58.86 The audit of credit reporting information may assist to ensure data quality. Under s 28A(1)(g) of the Privacy Act, the Privacy Commissioner has the function of auditing credit information files and credit reports held by credit reporting agencies and credit providers.
58.87 The OPC review of the private sector provisions of the Privacy Act noted that the priority given by the OPC to its complaint-handling functions has diverted resources from other areas of responsibility, including auditing. No credit reporting audits have been conducted since 2003–04.
Submissions and consultations
58.88 In DP 72, the ALRC noted strong support for the use of the Privacy Commissioner’s powers to audit credit reporting information. For example, the Consumer Action Law Centre advocated that the Australian Government allocate more resources to the OPC to perform its auditing functions.
In the credit reporting regulatory scheme, the OPC is both the complaints handler and the regulator. It is therefore even more important that it identify systemic issues or incidents of non-compliance with the scheme and take action where appropriate. Undertaking audits is the key way in which information about non-compliance may be obtained proactively, with complaints received the key way in which such information is obtained reactively.
58.89 The OPC submitted that the audit power under s 28A(1)(g) should be retained in the new Privacy (Credit Reporting Information) Regulations. Other stakeholders noted the practical barriers to audits by the OPC, given the scale of the credit reporting system, and the complexity of agreements and operating systems. One suggested solution is for third parties to carry out privacy audits on behalf of the OPC.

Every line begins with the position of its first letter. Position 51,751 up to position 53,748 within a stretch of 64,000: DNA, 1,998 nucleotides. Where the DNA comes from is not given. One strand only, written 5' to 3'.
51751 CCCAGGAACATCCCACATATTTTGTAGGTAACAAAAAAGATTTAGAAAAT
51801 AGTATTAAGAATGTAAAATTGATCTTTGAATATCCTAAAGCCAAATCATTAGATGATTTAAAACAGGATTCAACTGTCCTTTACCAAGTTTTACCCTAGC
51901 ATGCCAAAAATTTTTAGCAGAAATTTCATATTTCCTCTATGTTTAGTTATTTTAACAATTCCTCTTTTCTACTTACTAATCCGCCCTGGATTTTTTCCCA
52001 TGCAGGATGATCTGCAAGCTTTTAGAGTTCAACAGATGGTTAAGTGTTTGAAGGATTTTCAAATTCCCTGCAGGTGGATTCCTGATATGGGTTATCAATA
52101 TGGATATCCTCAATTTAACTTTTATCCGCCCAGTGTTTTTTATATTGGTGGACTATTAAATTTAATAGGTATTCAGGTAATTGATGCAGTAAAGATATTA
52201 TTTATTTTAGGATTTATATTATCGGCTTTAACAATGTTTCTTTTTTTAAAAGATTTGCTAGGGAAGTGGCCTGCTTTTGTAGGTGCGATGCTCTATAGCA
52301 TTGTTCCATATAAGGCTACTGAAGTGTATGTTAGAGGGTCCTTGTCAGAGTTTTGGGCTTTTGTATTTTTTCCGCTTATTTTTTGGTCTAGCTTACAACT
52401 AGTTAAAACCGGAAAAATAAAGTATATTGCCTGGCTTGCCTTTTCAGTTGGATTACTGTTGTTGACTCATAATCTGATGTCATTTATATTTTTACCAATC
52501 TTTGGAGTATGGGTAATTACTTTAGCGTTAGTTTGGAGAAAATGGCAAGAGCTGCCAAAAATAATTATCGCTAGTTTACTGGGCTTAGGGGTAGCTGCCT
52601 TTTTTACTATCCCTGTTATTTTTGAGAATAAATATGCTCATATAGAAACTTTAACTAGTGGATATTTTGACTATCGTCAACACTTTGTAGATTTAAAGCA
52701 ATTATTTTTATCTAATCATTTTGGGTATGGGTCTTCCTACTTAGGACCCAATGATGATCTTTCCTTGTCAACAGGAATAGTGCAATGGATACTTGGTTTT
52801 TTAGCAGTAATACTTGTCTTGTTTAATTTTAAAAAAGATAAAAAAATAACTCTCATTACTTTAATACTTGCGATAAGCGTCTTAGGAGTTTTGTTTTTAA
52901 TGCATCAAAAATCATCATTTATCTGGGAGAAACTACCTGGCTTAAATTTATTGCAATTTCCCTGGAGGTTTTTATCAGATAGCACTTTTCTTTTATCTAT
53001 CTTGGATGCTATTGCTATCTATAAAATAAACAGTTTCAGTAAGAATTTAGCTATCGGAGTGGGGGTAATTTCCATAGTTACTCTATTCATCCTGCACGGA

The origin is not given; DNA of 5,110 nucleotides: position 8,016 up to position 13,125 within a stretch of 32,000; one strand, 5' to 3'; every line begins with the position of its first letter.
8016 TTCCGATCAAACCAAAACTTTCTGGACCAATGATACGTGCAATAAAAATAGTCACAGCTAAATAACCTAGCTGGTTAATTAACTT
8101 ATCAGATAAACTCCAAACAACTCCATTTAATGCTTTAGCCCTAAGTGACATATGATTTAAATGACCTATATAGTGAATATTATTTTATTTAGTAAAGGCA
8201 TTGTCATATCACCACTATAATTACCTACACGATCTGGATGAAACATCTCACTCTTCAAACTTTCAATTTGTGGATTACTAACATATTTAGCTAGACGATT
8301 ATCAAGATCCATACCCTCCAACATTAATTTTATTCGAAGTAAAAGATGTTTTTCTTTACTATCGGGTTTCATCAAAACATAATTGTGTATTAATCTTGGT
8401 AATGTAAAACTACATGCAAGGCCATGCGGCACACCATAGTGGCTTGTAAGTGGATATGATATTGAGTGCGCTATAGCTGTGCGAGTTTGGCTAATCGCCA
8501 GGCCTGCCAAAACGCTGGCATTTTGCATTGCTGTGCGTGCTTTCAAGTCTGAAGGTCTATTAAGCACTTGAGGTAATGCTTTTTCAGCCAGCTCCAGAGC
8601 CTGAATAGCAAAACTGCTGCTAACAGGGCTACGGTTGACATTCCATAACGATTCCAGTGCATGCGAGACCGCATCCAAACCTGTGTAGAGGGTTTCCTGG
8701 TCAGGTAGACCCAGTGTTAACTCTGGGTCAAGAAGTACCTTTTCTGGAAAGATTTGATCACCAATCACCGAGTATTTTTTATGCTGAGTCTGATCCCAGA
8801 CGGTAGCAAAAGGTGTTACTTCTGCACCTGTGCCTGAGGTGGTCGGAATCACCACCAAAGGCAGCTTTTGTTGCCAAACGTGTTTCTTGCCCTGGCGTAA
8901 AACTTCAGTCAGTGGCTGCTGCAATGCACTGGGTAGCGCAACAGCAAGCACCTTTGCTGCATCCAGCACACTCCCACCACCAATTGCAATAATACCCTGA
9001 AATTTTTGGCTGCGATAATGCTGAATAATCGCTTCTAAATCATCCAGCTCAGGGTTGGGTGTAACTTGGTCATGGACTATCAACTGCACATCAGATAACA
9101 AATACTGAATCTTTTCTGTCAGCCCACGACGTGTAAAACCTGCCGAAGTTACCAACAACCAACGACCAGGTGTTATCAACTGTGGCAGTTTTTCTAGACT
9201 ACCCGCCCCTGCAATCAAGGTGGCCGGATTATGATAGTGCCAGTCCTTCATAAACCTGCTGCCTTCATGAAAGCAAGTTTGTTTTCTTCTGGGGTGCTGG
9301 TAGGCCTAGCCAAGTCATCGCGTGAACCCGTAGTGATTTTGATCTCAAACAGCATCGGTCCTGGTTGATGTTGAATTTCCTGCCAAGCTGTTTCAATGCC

58.90 Another possibility, suggested by a number of stakeholders, is to place more formal obligations on credit reporting agencies to ensure the data quality of information provided by their subscribers, including through audit processes. The Australian Privacy Foundation submitted that credit reporting agencies should be required to include data quality obligations in subscriber agreements; monitor and conduct regular checks on quality; and investigate any possible breaches. The Consumer Action Law Centre stated:
Some auditing (internal and/or external) by credit reporting agencies, and a requirement to report to the regulator could be an efficient way of monitoring some aspects of compliance by the credit provider, as well as the credit reporting agency.
58.91 Other stakeholders highlighted the possible role of self-auditing by credit providers. The OPC, for example, supported the ‘promotion and implementation of self auditing systems for credit reporting compliance within the credit reporting industry’, and recommended that the credit reporting code include procedures for the self-auditing of credit reporting information.
58.92 In Chapter 47, the ALRC discusses the consolidation of the Privacy Commissioner’s audit functions under the Privacy Act. The ALRC recommends that the Act be amended to empower the Privacy Commissioner to conduct ‘Privacy Performance Assessments’ of personal information maintained by an organisation for the purpose of ascertaining whether the records are maintained according to the model UPPs, privacy regulations, rules or any privacy code that binds the organisation. If this recommendation is implemented, it would be unnecessary to retain s 28A(1)(g).